with significant mental health and addiction issues has been highlighted        nurses are gaining postgraduate qualifications and undertaking master’s
(Te Pou o te Whakaaro Nui, 2014), thereby requiring mental health and           level research projects.
addiction nurses to enhance their physical health knowledge and skills.
Aligned with these trends, developments within the broader nursing              Two nurse practitioners, Louise Leonard and Sarah Barkley, have an

sector have included the embedding of nurse practitioner roles and the          addiction focus within their scope of practice and many other nurses are

introduction of registered nurse prescribing.                                   on a nurse practitioner pathway. Recent legislative changes have enabled
                                                                                a wider range of health practitioners to undertake certain functions
Within this context several developments have occurred within addiction         which were restricted to medical practitioners. Nurse practitioners and
nursing in New Zealand, supported particularly by Matua Raki (national          specialist registered nurse prescribers working in addiction services are
addiction workforce development centre).                                        now able to prescribe controlled drugs to treat addiction. Such changes
                                                                                should promote accessible and responsive care, for example, to people
A strategy discussion document on advanced practice nursing in the
                                                                                with opioid dependence, and greater capacity for care provision within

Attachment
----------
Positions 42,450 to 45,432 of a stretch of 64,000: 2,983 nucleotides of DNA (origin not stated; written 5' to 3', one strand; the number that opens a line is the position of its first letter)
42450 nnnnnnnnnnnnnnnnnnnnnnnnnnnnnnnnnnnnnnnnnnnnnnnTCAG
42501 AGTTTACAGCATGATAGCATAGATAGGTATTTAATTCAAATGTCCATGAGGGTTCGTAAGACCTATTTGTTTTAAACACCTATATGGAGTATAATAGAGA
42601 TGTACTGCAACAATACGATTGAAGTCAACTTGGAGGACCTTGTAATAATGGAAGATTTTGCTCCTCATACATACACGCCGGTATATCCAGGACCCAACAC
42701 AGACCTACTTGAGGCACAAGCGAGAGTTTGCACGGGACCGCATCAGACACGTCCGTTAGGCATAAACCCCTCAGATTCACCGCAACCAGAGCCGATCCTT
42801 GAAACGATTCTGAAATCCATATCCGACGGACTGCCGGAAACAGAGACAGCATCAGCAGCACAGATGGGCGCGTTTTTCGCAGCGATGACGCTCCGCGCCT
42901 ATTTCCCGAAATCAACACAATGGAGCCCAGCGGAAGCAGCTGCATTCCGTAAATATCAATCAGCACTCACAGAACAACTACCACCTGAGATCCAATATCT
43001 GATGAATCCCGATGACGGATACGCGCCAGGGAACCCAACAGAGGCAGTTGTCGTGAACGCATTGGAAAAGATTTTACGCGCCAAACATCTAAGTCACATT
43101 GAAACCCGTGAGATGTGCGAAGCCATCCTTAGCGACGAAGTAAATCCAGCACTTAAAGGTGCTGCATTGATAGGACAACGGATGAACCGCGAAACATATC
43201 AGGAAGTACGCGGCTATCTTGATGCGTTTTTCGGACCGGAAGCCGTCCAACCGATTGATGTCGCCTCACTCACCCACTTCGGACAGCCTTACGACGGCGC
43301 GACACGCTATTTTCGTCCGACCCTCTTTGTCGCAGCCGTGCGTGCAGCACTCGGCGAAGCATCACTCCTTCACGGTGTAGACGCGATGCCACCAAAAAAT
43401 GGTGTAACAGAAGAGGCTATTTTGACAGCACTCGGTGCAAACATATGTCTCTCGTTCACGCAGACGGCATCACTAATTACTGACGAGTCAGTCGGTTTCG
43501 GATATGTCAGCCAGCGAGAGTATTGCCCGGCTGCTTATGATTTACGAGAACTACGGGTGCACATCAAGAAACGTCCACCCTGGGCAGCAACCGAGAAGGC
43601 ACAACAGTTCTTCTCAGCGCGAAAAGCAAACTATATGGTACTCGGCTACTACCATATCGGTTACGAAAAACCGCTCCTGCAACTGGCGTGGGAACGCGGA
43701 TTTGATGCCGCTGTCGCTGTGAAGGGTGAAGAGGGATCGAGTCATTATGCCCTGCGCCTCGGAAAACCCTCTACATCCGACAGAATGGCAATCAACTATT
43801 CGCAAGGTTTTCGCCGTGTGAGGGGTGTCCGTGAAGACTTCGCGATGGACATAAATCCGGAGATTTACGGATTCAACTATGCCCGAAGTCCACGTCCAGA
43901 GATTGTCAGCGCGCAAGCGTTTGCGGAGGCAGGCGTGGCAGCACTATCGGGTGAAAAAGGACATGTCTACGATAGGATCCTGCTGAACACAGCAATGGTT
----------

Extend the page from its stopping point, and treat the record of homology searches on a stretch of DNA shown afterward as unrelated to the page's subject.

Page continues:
addiction specialty (Deering, 2008) was developed with regional input
                                                                                specialist and primary care, NGO and community services as well as in other
from addiction nurses. This national network of nurses provided a basis for
                                                                                sectors. Opportunities are also likely to present for nurse practitioners and
input to the development of the Drug and Alcohol Nurses of Australasia
                                                                                other addiction specialist nurses with the introduction of the Substance
(DANA), Addiction Specialty Nursing Competency Framework for Aotearoa
                                                                                Addiction (Compulsory Assessment and Treatment) Act in 2018.
New Zealand (Matua Raki, 2012). The framework describes the continuum
of nursing practice and the role of the specialist level addiction nurse.       With increasing opportunities for addiction nurses to be employed across a
It was designed to be congruent with Nursing Council of New Zealand             range of health and other sectors, practice networks and addiction nursing